Turtles key suspects in UFO debate
The following column has been rated PG-13 by the National Society of Busybodies Who Like to Rate Things. The PG-13 rating means that anyone under age 13 should not allow their parents to read this column, or at least offer parental guidance by pronouncing the difficult words for them. Be specifically warned that the "F" word will henceforth be used often and with unnecessary zeal. So those readers with delicate constitutions (or even delicate Magna Cartas) should avert their eyes because here comes that "F" word now:
That's what we are talking about today. We will mainly be discussing turtle feces, but references to feces of other stripes necessarily will creep in. We will use the term "feces" because it sounds more sophisticated than its caustic cousin that starts with a "T" and rhymes with "bird."
Other publications are not so sensitive, such as New Scientist, which ran a story in 1993 with the headline "The Night of a Thousand (T-word That Rhymes with Bird)s."
This fascinating article disclosed that "For 40 days and 40 nights they just kept on coming. And four years later, marine biologists in Hawaii are still puzzling over the extraordinary summer when a tide of turtle (T-word)s washed up on a beach on the western side of Oahu."
Putting aside the fact that the flotilla of feces actually washed up on the northeastern side of Oahu, in Kaneohe Bay, to be exact, the incident does have a certain Alfred Hitchcockian feel to it. (A more tasteless journalist might suggest at this point an aquatic sequel to "The Birds," Hitchcock's seminal environmental cautionary tale.)
You might ask why we are discussing the turtle feces invasion that closed Kualoa Beach for 40 days in 1989 (which, by the way, remains not only a scientific mystery, but a turtle-feces beach-closing record). Go ahead. Ask.
The reason is that floating turtle feces in Kaneohe Bay has suddenly become a political issue 16 years later. You might recall that I disclosed last week a bill floating, so to speak, through the state Legislature that, if passed, might severely restrict the recreational use of Ahu o Laka, a pristine stretch of reef and sand in the middle of Kaneohe Bay more commonly known as the Sand Bar.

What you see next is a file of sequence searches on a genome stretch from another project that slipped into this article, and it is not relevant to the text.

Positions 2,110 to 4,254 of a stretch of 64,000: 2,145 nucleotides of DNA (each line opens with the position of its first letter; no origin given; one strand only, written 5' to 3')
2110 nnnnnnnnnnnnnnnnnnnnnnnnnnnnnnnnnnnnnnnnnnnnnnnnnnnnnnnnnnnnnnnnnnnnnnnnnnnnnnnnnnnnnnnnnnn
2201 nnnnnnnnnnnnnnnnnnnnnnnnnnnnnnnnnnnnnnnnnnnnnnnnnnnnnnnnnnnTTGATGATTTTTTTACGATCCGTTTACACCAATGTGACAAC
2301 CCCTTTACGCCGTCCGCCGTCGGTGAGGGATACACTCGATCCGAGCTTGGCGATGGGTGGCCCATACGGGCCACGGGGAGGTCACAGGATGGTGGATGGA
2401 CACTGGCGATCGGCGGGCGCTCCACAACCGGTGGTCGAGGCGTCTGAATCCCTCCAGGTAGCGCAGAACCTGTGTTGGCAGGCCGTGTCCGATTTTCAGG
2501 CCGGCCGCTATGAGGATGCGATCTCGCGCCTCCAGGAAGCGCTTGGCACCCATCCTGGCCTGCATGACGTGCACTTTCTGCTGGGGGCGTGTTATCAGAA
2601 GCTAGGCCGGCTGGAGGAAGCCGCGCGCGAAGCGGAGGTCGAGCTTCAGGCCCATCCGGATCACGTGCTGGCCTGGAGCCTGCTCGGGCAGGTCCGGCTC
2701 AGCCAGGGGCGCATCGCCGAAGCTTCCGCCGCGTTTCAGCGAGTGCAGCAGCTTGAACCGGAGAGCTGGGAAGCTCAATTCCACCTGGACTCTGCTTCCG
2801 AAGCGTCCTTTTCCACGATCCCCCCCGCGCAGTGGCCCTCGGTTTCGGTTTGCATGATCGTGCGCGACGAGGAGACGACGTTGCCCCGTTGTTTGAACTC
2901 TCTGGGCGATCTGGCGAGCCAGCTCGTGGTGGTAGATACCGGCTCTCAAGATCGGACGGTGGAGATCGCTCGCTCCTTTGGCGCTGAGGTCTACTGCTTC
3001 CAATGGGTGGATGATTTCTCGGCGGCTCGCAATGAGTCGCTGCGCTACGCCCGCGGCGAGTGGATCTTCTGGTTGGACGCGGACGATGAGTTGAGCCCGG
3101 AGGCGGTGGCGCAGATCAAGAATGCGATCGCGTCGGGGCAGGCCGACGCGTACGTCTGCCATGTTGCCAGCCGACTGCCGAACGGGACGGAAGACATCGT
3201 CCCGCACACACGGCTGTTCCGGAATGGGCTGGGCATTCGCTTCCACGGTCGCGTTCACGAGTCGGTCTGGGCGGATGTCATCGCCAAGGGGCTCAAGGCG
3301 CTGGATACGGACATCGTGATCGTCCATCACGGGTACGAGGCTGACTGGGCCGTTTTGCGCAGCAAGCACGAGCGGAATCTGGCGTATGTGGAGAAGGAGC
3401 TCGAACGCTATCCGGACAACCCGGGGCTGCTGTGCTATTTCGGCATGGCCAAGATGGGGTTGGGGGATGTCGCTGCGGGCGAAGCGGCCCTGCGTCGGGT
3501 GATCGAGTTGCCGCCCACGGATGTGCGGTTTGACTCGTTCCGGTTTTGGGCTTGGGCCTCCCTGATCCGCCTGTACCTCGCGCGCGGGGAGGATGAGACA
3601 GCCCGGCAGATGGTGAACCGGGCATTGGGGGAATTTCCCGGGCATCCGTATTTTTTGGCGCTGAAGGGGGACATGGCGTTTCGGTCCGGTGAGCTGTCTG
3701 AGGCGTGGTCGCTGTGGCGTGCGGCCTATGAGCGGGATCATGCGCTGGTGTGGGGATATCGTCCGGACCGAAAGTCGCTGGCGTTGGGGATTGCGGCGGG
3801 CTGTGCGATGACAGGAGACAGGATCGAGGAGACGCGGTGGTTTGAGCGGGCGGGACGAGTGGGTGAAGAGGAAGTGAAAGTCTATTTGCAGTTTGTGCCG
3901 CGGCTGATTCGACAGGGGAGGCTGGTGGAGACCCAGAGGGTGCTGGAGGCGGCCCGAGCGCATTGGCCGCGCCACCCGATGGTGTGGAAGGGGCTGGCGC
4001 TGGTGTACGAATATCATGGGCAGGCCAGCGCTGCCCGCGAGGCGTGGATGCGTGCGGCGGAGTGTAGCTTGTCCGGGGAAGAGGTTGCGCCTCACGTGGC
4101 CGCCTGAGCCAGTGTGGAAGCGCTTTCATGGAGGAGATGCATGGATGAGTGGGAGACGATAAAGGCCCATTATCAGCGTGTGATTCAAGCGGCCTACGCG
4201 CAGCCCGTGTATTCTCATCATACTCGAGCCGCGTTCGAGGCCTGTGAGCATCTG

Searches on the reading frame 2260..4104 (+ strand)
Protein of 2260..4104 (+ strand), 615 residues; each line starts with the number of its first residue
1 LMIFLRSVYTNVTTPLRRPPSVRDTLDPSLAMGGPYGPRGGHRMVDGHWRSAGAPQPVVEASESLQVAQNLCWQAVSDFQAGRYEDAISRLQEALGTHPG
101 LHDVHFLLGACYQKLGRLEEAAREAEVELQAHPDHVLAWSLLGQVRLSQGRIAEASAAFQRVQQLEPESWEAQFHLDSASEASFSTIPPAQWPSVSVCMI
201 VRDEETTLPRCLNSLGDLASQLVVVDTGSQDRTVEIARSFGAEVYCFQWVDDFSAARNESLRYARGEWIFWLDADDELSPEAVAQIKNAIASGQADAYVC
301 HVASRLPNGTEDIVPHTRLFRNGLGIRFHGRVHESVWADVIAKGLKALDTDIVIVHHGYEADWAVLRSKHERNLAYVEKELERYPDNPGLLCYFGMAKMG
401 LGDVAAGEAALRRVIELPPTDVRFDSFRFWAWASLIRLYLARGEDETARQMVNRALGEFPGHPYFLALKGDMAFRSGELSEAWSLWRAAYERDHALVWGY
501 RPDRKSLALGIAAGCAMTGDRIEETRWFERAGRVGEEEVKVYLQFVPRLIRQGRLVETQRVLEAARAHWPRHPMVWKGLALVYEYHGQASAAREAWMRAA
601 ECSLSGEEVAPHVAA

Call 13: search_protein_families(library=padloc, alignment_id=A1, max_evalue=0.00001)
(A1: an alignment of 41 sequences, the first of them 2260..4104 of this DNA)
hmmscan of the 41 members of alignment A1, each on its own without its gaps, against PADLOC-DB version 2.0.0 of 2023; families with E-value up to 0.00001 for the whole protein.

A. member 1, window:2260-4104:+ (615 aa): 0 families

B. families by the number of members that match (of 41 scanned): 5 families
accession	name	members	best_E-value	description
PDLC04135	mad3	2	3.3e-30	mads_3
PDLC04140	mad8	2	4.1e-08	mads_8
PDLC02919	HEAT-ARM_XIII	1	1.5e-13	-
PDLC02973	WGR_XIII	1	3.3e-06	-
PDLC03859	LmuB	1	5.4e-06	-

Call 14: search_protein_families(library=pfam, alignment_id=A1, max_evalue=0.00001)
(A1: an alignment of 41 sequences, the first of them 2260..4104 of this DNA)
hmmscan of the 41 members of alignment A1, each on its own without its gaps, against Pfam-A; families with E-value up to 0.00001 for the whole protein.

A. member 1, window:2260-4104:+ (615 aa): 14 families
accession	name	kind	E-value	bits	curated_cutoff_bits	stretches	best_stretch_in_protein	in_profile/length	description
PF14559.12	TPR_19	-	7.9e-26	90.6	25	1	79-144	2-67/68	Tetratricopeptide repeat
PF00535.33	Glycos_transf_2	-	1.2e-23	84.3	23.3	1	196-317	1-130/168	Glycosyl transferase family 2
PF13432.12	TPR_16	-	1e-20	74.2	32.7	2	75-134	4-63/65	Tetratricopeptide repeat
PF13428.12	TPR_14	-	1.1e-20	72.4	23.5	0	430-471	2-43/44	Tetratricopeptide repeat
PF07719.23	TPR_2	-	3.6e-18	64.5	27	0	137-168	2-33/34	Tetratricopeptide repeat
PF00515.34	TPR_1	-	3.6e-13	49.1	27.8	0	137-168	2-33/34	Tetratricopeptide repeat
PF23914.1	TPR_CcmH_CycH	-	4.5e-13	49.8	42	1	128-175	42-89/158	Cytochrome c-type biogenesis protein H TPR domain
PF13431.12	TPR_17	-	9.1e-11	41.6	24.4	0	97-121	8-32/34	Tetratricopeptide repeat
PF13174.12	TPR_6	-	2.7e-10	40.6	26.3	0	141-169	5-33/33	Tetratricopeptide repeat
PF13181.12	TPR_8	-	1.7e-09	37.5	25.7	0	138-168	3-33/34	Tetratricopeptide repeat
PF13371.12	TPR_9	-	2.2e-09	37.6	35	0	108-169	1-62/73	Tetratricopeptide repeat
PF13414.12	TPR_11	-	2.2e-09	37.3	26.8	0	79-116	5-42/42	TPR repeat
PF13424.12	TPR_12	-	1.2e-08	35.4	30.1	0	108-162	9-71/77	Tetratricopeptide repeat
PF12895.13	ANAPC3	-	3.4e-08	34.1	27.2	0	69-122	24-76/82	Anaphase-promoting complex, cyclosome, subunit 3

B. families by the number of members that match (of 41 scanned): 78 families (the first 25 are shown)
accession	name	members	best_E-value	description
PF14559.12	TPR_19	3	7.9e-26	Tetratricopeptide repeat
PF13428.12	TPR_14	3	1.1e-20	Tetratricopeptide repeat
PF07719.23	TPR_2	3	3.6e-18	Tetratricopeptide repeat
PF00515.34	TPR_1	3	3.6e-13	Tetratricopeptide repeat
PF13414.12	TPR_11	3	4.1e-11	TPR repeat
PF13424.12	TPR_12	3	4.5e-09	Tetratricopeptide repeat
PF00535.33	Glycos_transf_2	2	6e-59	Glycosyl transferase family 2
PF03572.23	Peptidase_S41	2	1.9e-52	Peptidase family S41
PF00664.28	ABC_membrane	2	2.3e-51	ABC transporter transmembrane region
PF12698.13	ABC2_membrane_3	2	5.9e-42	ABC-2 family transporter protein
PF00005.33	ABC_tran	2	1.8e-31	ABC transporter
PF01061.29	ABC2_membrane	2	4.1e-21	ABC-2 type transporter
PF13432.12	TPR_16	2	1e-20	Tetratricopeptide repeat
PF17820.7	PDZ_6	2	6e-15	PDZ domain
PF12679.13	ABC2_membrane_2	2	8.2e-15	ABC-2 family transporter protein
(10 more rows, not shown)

Some people see the Sand Bar as an ancient sacred Hawaiian place and want it turned into a state monument. It also happens to be one of the most popular destinations for boaters and picnickers in Kaneohe Bay. There have been a few incidents of bad behavior, where rogue concerts have been staged resulting in overconsumption of beer and the occasional fight. But as I pointed out last week, those are rare occurrences, and most boaters and fishing enthusiasts treat the Sand Bar with respect. In fact, it's the boaters who keep the Sand Bar clean and safe, as I know, since I'm an FSBV (frequent Sand Bar visitor).
The strangest allegation by those wanting to pass a law restricting use of the Sand Bar is that human feces have been seen there, insinuating that Sand Bar users are crass enough to simply drop their drawers and defile this landmark. I knew this was BS (bull something-or-other) because most of the boats visiting the Sand Bar have bathroom facilities on board.
I referred to the feces as UFOs (unidentified floating objects) because there was a question of where they originated. A retired marine biologist friend of mine suggested they are probably turtle droppings because of the large number of green sea turtles that live in Kaneohe Bay.
I suspected a few readers scoffed at this. Which is why I was happy to hear from George Balazs, leader of the Marine Turtle Program at the Pacific Islands Fisheries Science Center. It was Balazs who actually investigated the 1989 turtle-feces invasion. In a 1993 paper he co-wrote for the Marine Pollution Bulletin, Balazs pointed out that the turtle feces were initially thought to either be of feral pig or human origin. That's why Kualoa Beach was closed, to make sure no one got sick from the possible human waste. But it turned out the UFOs were from turtles and posed no health risks.
At that time it was estimated that more than 500 turtles lived in Kaneohe Bay. There must be more today because the turtles remain a protected species. I see turtles just about every time I kayak in the bay.
The point is that before we turn Ahu o Laka into a state monument to keep humans from defecating there, maybe we'd better find out, as Darwin might say, "the origin of the species." Or at least the origin of the species feces. And I've got dibs on the screenplay.
, the National Society of Newspaper Columnists' 2004 First Place Award winner for humor writing, appears Sundays, Tuesdays, Thursdays and Fridays. E-mail firstname.lastname@example.org